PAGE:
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J Neuroimmunol. 2005 May;162(1-2):81-8.

Pregnancy and social stress in female rats: influences on blood leukocytes and corticosterone concentrations.

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  • 1Department of Animal Physiology, University of Bayreuth, Universit√§tsstrasse 30, D-95440 Bayreuth, Germany.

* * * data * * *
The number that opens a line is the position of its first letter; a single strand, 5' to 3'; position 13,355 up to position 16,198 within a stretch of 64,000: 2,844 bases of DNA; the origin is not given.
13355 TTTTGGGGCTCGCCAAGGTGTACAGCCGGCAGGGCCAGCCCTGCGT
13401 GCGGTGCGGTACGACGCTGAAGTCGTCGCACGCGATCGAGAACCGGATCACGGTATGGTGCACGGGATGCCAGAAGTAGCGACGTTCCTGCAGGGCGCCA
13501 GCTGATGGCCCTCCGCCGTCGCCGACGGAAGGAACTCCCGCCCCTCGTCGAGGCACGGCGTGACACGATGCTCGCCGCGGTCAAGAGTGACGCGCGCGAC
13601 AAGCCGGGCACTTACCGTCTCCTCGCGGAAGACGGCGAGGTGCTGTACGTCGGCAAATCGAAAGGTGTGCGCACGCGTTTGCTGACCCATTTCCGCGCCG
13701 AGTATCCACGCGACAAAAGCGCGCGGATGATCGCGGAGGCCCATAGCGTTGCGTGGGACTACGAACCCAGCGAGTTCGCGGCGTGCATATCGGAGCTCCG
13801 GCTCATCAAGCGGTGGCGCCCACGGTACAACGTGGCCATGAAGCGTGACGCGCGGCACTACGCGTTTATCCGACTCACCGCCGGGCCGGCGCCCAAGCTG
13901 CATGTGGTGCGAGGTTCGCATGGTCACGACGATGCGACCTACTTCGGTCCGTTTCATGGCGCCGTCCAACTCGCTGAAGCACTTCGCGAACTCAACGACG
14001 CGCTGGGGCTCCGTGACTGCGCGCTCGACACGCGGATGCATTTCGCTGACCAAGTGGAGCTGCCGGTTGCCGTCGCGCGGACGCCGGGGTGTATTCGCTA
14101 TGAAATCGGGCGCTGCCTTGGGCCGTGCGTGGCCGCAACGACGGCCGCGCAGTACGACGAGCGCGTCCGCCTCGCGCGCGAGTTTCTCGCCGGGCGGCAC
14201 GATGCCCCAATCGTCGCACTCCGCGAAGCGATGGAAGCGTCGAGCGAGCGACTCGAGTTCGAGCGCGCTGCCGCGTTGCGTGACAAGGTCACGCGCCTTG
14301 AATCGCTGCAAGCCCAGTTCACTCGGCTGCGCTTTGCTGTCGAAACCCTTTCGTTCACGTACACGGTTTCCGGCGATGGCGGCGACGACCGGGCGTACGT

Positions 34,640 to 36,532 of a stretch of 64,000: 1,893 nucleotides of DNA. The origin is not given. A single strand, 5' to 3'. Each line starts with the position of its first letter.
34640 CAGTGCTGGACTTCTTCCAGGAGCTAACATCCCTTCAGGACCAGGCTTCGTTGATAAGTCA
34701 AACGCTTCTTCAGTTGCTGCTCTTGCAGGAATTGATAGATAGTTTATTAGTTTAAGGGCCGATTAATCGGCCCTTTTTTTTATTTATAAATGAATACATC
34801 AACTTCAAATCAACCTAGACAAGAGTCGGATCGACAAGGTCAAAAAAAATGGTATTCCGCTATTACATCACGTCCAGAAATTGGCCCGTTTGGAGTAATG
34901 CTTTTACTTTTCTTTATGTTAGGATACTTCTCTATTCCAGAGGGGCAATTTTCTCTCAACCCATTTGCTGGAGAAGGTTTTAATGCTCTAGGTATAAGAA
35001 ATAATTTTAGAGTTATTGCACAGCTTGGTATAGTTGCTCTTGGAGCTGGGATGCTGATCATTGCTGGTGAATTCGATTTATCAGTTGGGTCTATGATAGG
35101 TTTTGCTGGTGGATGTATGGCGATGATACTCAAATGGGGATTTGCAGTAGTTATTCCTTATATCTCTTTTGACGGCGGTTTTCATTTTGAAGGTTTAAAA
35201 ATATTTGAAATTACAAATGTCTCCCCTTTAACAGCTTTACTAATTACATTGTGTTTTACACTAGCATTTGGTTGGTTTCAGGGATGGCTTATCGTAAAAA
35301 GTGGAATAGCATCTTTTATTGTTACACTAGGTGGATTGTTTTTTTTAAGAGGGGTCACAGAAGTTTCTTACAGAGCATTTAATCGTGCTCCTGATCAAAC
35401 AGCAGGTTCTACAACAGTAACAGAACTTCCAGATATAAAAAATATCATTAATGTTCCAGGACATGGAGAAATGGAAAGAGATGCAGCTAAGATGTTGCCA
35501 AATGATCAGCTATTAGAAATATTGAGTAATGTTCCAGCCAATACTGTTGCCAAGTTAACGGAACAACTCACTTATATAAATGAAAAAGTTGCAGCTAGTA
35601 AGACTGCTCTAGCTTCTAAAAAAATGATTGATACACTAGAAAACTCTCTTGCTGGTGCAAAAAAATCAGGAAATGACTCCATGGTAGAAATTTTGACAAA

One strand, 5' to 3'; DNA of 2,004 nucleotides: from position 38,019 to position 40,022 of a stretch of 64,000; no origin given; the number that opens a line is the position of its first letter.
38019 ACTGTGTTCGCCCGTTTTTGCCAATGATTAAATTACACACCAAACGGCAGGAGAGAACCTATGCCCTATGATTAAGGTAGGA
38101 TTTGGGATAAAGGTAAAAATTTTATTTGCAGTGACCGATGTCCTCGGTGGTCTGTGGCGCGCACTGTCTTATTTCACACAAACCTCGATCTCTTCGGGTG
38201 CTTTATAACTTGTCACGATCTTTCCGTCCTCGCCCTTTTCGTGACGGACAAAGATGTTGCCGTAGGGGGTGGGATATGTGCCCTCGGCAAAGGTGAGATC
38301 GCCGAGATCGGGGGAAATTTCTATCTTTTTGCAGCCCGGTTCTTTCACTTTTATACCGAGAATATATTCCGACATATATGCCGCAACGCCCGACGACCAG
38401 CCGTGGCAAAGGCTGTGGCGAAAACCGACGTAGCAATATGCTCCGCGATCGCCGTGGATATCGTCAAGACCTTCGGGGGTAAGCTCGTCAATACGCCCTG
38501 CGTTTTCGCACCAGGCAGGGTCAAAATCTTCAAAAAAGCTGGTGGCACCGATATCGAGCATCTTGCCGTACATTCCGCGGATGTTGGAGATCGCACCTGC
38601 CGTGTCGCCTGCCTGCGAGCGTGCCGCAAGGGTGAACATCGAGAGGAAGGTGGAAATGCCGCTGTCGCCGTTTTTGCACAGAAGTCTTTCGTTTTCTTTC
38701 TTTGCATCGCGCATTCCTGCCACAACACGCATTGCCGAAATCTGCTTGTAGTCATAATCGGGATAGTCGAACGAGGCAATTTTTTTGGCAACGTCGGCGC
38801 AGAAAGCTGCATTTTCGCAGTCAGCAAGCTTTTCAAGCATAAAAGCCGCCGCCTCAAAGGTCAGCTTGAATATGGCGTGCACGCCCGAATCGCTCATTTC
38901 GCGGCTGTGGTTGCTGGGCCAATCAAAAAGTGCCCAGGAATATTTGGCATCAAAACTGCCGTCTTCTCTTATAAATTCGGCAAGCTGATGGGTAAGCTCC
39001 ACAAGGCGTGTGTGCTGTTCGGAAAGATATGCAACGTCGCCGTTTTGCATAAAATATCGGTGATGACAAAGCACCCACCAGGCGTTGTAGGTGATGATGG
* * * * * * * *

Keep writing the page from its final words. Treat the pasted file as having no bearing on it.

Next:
The consequences of pregnancy and social stress on blood immune cells and on plasma corticosterone concentrations were assessed in Long Evans rats. Normal pregnancy in control females was characterized by a progressive increase in corticosterone concentration and increasing numbers of granulocytes. In contrast, CD4 T, CD8 T, and B cell numbers as well as the proliferative response of lymphocytes decreased as pregnancy progressed. Stress was induced in pregnant females by social confrontation for 2 h daily with a female resident opponent over a period of 2 months. Corticosterone concentrations were substantially higher in pregnant stressed than in pregnant control rats. Furthermore, the numbers of monocytes, NK and B cells were lower in stressed females, and there was a strong trend towards suppressed lymphocyte proliferation. Interestingly, pregnant females did not show granulocytosis in response to the stressor. In sum, the social stress paradigm in females appears to be a good model for the investigation of the interactions between stress, pregnancy and the immune system. It also provides an excellent platform for studies on prenatal stress under relatively naturalistic conditions.

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